As the shipping industry seeks to hit the IMO 2050 targets, an ever-increasing amount of fuels are being touted as the game-changer that will help the industry reach those aims.
ABS is a major classification society which has recently granted approval in principle (AIP) for a small ammonia fueled vessel design. Ammonia is one of many fuels that has thrown its hat in the ring and this latest ABS approval is an important step forward given the array of difficulties users will face by using ammonia as a fuel.
What happens when ammonia is burnt?
When ammonia is burnt it produces nitrogen and water, it does not contain any carbon and therefore no CO2 is emitted during combustion. However, ammonia combustion may produce both nitrogen oxide and nitrous oxide as a by-product. Nitrous oxide is substantially more potent (around 270 times more) in terms of greenhouse effects than CO2. This risk needs to be mitigated and there are various options being explored by the industry such as the use of a catalyst or by tuning the actual combustion process to keep it within a certain temperature and pressure which can stop or severely limit the chance of nitrous oxide being produced.
When green ammonia (i.e. ammonia produced from air and water using renewable energy) is used, ammonia can be a zero-carbon fuel from a well-to-wake perspective and pending potential future changes to the CII regulations this may be a significant draw when compared to other fuels.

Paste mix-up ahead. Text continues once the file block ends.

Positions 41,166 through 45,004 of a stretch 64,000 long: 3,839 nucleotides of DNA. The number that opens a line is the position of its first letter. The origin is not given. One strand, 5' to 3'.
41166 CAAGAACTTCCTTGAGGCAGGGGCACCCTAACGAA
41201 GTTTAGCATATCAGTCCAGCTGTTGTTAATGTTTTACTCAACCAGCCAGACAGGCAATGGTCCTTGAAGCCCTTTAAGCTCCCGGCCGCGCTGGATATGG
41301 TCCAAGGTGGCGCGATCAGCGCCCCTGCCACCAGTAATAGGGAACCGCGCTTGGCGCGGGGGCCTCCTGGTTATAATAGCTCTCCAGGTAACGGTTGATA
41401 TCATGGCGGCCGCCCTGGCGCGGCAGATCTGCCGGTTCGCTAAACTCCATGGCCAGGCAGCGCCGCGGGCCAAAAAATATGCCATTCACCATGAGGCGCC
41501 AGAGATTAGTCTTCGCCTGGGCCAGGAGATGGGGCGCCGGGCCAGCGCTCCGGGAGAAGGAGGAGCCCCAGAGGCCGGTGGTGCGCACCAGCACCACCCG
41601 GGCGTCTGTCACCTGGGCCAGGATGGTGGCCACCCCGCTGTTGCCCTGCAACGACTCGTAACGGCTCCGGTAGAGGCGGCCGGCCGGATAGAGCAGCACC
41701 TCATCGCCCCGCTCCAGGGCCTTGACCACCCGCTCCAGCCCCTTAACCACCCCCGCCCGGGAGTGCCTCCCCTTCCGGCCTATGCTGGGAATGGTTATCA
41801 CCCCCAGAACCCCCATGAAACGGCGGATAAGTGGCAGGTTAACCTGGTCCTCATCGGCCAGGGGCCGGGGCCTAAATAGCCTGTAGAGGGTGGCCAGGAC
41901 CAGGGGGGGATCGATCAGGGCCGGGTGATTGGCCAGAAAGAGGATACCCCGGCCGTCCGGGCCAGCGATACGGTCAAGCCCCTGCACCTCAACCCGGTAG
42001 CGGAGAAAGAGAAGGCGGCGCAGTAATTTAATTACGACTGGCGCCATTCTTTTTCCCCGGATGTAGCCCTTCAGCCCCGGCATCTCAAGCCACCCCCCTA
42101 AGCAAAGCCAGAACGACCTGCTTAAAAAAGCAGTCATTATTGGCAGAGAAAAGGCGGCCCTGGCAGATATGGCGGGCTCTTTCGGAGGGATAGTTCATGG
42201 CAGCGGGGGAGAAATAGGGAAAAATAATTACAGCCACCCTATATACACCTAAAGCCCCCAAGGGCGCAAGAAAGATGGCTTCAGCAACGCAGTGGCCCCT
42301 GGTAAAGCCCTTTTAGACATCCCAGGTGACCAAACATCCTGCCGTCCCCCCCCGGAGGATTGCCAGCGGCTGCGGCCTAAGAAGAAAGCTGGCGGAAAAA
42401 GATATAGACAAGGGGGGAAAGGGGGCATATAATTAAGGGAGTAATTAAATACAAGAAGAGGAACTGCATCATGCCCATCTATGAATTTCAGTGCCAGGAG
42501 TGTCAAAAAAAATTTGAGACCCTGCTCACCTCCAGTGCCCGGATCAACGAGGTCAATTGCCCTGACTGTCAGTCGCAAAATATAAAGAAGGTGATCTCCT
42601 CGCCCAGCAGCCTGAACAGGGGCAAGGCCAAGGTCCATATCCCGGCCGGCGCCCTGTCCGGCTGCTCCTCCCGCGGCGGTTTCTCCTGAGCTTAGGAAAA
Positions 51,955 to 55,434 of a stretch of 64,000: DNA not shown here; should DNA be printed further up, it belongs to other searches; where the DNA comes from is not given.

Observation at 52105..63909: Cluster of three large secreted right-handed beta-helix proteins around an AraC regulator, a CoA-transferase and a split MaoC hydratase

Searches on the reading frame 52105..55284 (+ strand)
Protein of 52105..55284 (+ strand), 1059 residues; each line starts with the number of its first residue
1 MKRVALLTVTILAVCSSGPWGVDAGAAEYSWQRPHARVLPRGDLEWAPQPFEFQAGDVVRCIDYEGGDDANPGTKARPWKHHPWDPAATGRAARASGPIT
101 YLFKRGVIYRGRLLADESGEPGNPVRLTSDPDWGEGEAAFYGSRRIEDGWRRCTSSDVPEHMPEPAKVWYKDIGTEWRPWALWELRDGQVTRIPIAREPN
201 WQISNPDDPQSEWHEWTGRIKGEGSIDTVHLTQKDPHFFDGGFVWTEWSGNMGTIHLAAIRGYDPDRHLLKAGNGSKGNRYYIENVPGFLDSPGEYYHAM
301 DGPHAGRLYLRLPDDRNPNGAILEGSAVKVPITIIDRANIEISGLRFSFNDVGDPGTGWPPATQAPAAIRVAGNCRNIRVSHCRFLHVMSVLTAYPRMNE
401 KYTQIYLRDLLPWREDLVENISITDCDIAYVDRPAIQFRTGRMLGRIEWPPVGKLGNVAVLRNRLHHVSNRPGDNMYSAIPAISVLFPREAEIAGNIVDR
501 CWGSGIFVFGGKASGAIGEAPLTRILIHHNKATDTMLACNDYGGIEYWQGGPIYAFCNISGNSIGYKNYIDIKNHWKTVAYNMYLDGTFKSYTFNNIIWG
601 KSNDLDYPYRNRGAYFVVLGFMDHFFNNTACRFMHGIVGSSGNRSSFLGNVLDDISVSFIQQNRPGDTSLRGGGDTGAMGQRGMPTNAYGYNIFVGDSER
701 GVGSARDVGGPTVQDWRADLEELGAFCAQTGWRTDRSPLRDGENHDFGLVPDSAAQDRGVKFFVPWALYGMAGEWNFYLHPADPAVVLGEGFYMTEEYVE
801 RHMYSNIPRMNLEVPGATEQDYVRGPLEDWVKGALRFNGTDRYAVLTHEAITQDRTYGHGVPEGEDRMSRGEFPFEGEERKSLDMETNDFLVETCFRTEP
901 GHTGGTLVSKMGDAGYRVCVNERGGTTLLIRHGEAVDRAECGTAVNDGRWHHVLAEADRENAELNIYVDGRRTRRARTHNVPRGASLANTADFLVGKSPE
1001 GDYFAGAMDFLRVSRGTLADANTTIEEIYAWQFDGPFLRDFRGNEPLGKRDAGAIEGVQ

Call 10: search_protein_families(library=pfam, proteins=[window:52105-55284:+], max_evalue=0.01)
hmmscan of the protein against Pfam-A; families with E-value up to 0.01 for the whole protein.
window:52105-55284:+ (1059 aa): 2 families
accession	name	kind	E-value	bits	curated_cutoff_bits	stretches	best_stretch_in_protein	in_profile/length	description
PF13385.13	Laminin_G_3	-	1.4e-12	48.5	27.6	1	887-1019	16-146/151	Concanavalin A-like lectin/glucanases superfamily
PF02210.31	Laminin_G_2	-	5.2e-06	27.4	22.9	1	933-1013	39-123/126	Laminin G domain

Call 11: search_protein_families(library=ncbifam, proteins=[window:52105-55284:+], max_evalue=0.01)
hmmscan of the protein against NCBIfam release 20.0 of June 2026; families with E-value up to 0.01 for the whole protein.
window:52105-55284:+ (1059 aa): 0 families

Ammonia a highly toxic substance
Ammonia is highly toxic to both people and the marine environment, so any on board leak would be a major emergency. Ammonia is often stored under pressure, increasing potential risks when bunkering, and a high level of alignment is needed between international regulators to ensure safety for the shore-side, the vessel and the environment.
It will be interesting to see which industry players start to place orders for ammonia-fueled vessels given the recent surge in orders for dual-fuel methanol vessels.
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Source : maritime-executive